Wednesday, January 17, 2007

Bigger Sites May Not Be Better for Online Advertisers

Finally some data to support my hypothesis that the growing number of channels and media fragmentation are creating a "long-tail" phenomenon in online advertising... This, in my opinion, is even more pronounced in the healthcare space.  The report from Media Screen even uses the phrase "long-tail Web sites" to describe these niche properties, a term I've been using in some of my latest presentations (which, of course, I always have to explain... Chris Anderson's book... "The Long Tail" ... Read his blog to learn more: 

In the meantime, read the overview on Media Screen report from eMarketer's newsletter (see below).

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Bigger Sites May Not Be Better for Online Advertisers

Source: eMarketer

JANUARY 16, 2007

Advertising on smaller niche sites could make a big difference.

In the glory days of television, when mass media reigned, media planners could buy time on CBS, NBC and ABC and waltz out for a three-martini lunch. Easy as that.

Times have changed, of course. Today, planning multimedia advertising campaigns is far more complex. But media planners would still prefer to keep things as simple as possible. When it comes to the online portion of their budgets, they buy Google, Yahoo! and a few major vertical-interest sites and, often enough, that is about it.

Merrill Lynch projects that both search and branded advertising will grow online next year, up 27% and 21%, respectively.


But continuing to put the bulk of online ad dollars on large sites could be a mistake. Big, particularly on the Internet, may not be better.

According to new research from Media-Screen, when brand managers and media planners are choosing where to place their ads online, they should not ignore smaller sites with less traffic.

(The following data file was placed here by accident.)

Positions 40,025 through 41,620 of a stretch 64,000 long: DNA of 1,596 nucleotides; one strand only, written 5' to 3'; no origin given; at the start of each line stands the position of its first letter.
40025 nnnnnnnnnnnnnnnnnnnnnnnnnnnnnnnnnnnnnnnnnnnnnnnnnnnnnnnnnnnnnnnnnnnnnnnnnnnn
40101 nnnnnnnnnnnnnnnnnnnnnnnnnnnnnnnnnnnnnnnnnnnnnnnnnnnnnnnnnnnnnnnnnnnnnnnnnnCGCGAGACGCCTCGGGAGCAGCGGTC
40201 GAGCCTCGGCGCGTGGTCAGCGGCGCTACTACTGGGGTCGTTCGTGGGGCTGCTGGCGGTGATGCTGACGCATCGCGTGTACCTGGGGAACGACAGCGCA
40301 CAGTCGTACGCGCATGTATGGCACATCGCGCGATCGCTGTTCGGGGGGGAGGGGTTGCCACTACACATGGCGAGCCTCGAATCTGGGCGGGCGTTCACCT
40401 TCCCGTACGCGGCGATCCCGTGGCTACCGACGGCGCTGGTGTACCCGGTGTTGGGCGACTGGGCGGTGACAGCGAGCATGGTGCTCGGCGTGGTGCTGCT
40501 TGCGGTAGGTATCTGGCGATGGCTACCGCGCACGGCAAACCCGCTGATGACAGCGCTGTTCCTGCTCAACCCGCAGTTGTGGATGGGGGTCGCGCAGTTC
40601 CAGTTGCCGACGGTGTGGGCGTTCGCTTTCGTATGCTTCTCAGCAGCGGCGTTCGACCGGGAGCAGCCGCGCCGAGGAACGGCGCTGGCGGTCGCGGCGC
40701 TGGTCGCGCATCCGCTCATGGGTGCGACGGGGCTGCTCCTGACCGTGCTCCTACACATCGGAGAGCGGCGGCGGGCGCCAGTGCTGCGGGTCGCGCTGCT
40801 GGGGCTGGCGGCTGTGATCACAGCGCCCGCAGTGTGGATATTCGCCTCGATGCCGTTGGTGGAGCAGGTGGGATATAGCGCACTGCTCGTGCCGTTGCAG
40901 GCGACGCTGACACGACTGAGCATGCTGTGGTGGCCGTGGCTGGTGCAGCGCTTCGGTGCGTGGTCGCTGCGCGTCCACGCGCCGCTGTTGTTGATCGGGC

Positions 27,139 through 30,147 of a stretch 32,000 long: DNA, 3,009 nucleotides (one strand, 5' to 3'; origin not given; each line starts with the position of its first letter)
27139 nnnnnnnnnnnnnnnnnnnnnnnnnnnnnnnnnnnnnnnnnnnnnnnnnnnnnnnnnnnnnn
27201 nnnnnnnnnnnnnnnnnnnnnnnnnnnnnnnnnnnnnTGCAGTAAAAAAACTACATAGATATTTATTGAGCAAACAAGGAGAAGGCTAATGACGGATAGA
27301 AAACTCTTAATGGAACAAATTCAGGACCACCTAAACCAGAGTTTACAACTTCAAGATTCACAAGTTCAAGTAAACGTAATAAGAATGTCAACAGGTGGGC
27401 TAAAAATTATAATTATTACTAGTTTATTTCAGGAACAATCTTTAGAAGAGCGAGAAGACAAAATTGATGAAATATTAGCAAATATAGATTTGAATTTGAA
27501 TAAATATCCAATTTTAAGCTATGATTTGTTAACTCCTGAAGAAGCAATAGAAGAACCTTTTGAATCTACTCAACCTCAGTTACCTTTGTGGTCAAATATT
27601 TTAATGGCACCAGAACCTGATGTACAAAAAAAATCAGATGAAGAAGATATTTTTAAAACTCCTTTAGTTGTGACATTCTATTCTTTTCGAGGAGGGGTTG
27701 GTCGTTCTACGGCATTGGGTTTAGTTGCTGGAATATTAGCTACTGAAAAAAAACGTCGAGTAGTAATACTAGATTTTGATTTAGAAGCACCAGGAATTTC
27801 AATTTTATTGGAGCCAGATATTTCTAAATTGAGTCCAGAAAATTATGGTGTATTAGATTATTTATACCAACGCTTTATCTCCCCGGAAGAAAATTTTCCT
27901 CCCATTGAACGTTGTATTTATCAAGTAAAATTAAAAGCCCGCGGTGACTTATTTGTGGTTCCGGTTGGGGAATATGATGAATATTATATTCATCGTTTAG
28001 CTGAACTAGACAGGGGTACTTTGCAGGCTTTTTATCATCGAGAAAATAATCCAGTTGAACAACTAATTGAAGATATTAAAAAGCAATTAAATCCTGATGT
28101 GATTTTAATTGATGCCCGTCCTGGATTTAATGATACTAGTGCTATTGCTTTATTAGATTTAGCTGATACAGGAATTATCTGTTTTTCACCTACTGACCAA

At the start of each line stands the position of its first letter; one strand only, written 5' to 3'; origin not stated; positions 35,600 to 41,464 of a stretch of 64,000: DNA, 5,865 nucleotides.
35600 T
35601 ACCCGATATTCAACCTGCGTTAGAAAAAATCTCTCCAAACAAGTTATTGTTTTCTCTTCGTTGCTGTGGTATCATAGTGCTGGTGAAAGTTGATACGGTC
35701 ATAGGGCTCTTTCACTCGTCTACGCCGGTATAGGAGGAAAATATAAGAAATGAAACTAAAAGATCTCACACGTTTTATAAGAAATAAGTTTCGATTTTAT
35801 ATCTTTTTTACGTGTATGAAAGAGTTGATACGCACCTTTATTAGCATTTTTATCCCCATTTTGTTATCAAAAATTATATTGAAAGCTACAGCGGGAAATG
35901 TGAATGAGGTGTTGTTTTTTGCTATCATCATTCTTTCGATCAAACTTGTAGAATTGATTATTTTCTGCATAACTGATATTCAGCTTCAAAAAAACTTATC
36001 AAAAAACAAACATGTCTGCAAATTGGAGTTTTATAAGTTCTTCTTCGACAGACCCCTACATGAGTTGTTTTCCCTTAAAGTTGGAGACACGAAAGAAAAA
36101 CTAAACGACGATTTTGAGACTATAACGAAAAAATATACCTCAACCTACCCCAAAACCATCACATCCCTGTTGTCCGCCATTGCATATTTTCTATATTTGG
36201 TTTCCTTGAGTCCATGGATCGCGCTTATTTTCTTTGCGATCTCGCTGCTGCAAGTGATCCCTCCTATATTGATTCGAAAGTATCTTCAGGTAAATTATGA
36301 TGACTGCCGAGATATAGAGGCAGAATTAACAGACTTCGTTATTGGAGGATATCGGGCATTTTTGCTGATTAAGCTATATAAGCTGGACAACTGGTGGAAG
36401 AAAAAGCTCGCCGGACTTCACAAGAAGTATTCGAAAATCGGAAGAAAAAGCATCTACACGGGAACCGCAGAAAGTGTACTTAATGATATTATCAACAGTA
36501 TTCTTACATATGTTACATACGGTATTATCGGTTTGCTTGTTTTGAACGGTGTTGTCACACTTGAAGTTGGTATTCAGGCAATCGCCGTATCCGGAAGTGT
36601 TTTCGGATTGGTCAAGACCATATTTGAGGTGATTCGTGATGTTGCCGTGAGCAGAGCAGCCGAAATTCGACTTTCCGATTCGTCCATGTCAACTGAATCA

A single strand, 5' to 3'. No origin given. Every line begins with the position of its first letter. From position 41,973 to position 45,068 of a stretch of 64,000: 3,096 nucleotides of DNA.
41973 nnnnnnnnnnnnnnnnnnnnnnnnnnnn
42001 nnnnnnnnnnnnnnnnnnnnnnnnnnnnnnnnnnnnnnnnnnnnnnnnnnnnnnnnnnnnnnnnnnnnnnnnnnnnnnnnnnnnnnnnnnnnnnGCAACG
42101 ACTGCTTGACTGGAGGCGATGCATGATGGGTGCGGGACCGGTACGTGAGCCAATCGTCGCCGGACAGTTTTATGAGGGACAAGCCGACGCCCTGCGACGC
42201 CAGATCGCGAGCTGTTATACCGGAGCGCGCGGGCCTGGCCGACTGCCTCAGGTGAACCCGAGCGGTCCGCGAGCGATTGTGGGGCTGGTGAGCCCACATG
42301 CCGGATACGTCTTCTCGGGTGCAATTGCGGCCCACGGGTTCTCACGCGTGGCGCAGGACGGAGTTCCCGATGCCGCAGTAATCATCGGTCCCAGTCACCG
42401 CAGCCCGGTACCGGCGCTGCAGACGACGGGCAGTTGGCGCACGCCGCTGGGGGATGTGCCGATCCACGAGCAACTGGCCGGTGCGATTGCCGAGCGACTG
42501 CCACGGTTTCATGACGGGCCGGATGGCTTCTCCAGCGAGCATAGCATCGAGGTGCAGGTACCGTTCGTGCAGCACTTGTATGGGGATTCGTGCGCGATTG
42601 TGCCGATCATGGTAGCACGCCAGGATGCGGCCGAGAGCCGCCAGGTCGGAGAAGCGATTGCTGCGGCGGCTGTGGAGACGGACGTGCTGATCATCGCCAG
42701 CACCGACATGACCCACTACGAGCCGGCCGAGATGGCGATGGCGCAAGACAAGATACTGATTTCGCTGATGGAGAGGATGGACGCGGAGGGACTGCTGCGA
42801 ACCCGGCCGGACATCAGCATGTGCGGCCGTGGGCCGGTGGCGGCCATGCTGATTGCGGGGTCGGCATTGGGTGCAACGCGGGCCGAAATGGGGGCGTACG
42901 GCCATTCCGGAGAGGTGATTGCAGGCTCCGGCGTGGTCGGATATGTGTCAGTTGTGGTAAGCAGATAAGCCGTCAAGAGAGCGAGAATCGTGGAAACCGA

The "Netpop | Response" study found that small, long-tail Web sites are indispensable to consumers — and they provide a new way for brands to position ads where users want to see them.

Interest in the products and brands advertised on smaller sites is greater than on larger sites: According to the study, 42% of sites with less than one million unique visitors a month advertise products of interest to their viewers, vs. 39% of sites with more than one million visitors.

The difference is small, but for savvy advertisers looking for an edge, it is worth exploring.

"Consumers have gained control over the content they consume online and advertisers need to adjust their strategies to match," said Josh Crandall of Media-Screen. "By advertising on smaller Websites, those that consumers are visiting based on their personal interests, companies can reach a highly engaged consumer with a message that relates to a subject that is important to them."

Advertisers should consider putting at least some of their online budgets aside for experimenting with niche site placements.

"Search engines are a driving force behind these trends, enabling broadbanders to venture beyond the major brands to the niche sites they previously never knew existed," said Cate Riegner of Media-Screen. "62% of sites that respondents mention receive less than one million unique visitors."

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